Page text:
In some applications, you will want to check the contents of
Entry widget to make sure they are valid
according to some rule that your application must enforce.
You define what is valid by writing a callback function that
checks the contents and signals whether it is valid or not.
Here is the procedure for setting up validation on a widget.
Write a callback function that checks the text in the
Entry and returns
the text is valid, or
False if not. If the
False, the user's attempt
to edit the text will be refused, and the text will be
Register the callback function. In this step, you will produce a Tcl wrapper around a Python function.
Suppose your callback function is a function named
isOkay. To register this function, use the universal widget method
.register(isOkay). This method returns a
character string that Tkinter can use to call your
When you call the
Entry constructor, use
validatecommand option in the
Entry constructor to specify your callback, and
validate option to specify when the
callback will be called to validate the text in the
callback. The values of these options are discussed
in more detail below.
Here are the values of the
validate option and
what they mean.
Validate whenever the
widget gets or loses focus (see Section 53, “Focus: routing keyboard input”).
Validate whenever the widget gets focus.
Validate whenever the widget loses focus.
Validate whenever any keystroke changes the widget's contents.
Validate in all the above situations.
Turn off validation. This is the default option
value. Note that this is the string
'none', not the special Python value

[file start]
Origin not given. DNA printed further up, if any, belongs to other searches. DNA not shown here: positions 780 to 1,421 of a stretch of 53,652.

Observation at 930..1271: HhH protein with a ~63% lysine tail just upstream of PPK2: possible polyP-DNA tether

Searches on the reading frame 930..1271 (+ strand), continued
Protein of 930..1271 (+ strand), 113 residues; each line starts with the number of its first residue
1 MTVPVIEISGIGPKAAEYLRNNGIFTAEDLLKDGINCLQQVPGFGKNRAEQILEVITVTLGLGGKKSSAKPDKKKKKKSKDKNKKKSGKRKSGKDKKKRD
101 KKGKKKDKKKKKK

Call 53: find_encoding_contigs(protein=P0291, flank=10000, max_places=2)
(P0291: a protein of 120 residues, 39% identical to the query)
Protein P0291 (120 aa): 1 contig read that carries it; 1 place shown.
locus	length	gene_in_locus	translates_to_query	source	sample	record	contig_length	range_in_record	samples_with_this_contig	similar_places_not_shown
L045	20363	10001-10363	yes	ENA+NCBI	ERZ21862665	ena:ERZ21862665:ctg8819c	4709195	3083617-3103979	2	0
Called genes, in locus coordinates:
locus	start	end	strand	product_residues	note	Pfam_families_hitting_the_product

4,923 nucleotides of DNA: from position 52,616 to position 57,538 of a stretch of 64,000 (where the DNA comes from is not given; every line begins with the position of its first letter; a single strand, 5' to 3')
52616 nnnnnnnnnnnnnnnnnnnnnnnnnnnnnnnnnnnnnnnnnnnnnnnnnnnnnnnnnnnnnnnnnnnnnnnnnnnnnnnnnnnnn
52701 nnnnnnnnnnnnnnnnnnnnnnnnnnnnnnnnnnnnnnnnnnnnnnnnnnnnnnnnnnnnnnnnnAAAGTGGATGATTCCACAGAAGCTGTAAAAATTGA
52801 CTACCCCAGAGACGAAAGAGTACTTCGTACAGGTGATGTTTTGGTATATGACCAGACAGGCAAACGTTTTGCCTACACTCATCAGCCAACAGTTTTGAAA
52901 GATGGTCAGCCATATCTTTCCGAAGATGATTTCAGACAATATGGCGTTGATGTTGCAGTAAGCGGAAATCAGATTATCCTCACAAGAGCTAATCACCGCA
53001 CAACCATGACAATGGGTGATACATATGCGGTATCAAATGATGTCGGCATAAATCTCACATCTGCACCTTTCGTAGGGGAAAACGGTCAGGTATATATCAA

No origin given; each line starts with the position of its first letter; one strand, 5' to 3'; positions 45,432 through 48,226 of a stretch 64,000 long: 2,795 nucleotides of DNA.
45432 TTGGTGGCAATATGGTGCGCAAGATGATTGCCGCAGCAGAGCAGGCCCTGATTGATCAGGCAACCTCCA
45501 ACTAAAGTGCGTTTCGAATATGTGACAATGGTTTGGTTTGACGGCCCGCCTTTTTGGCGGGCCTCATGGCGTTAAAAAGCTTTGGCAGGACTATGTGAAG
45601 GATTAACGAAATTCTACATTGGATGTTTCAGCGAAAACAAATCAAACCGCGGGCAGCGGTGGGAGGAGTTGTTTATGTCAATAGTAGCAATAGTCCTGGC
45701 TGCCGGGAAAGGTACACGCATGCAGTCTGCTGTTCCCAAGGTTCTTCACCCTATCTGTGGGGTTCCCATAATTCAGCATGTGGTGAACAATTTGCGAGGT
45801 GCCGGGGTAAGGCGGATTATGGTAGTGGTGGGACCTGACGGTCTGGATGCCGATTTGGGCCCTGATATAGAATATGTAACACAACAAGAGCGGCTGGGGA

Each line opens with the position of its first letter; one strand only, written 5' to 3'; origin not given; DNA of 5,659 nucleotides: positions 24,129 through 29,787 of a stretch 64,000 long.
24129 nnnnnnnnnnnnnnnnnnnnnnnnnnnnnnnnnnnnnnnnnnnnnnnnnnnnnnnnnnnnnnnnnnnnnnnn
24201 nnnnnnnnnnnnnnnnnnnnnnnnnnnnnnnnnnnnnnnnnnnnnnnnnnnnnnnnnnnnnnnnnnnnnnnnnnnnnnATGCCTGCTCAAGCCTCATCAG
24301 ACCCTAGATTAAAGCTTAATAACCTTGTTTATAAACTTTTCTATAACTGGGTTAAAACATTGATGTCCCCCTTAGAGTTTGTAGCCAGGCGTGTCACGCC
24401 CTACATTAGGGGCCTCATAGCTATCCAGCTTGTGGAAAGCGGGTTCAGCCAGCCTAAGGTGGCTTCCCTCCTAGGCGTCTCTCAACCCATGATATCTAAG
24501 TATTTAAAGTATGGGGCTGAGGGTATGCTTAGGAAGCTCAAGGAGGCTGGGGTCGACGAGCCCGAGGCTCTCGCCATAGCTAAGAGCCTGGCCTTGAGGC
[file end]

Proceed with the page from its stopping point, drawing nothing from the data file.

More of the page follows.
The value of the
validatecommand option depends
on what arguments you would like your callback to receive.
Perhaps the only thing the callback needs to know is what
text currently appears in the
that is the case, it can use the
method of the
textvariable associated with
the widget to retrieve that text.
In this case, all you need is the option “
is the name of your callback function.
Tkinter can also provide a number of items of information
to the callback. If you would like to use some of these
items, when you call the
use the option
is the name of your callback
function, and each additional
substitution code. For each substitution code that you
provide, the callback will receive a positional argument
containing the appropriate value.
Here are the substitution codes.
Table 18. Callback substitution codes
Action code: 0 for an attempted deletion, 1 for an
attempted insertion, or -1 if the callback was
called for focus in, focus out, or a change to
When the user attempts to insert or delete text,
this argument will be the index of the beginning
of the insertion or deletion. If the callback
was due to focus in, focus out, or a change to the
||The value that the text will have if the change is allowed.|
||The text in the entry before the change.|
||If the call was due to an insertion or deletion, this argument will be the text being inserted or deleted.|
The current value of the widget's |
The reason for this callback: one of |
||The name of the widget.|
Here is a small example. Suppose you want your callback to
'%d' to find out why it was called;
'%i' to find out where the insertion or
deletion would occur; and
'%S' to find out what
is to be inserted or deleted. Your method might look like
def isOkay(self, why, where, what): ...
Next you use the universal
to wrap this function. We assume that
okayCommand = self.register(isOkay)
To set up this callback, you would use these two options in
self.w = Entry(self, validate='all', validatecommand=(okayCommand, '%d', '%i', '%S'), ...)
Suppose that the
Entry currently contains the
'abcdefg', and the user selects
'cde' and then presses Backspace.
This would result in a call
isOkay(0, 2, 'cde'): 0 for deletion, 2 for the position before
'cde' for the string to be deleted. If
True, the new
text will be
'abfg'; if it returns
False, the text will not change.
Entry widget also supports an
invalidcommand option that specifies a callback
function that is called whenever the
command may modify the text in the widget by using the
.set() method on the widget's associated
textvariable. Setting up this option works the same
as setting up the
validatecommand. You must use
.register() method to wrap your Python
function; this method returns the name of the wrapped function
as a string. Then you will pass as the value of the
invalidcommand option either that string, or as
the first element of a tuple containing substitution codes.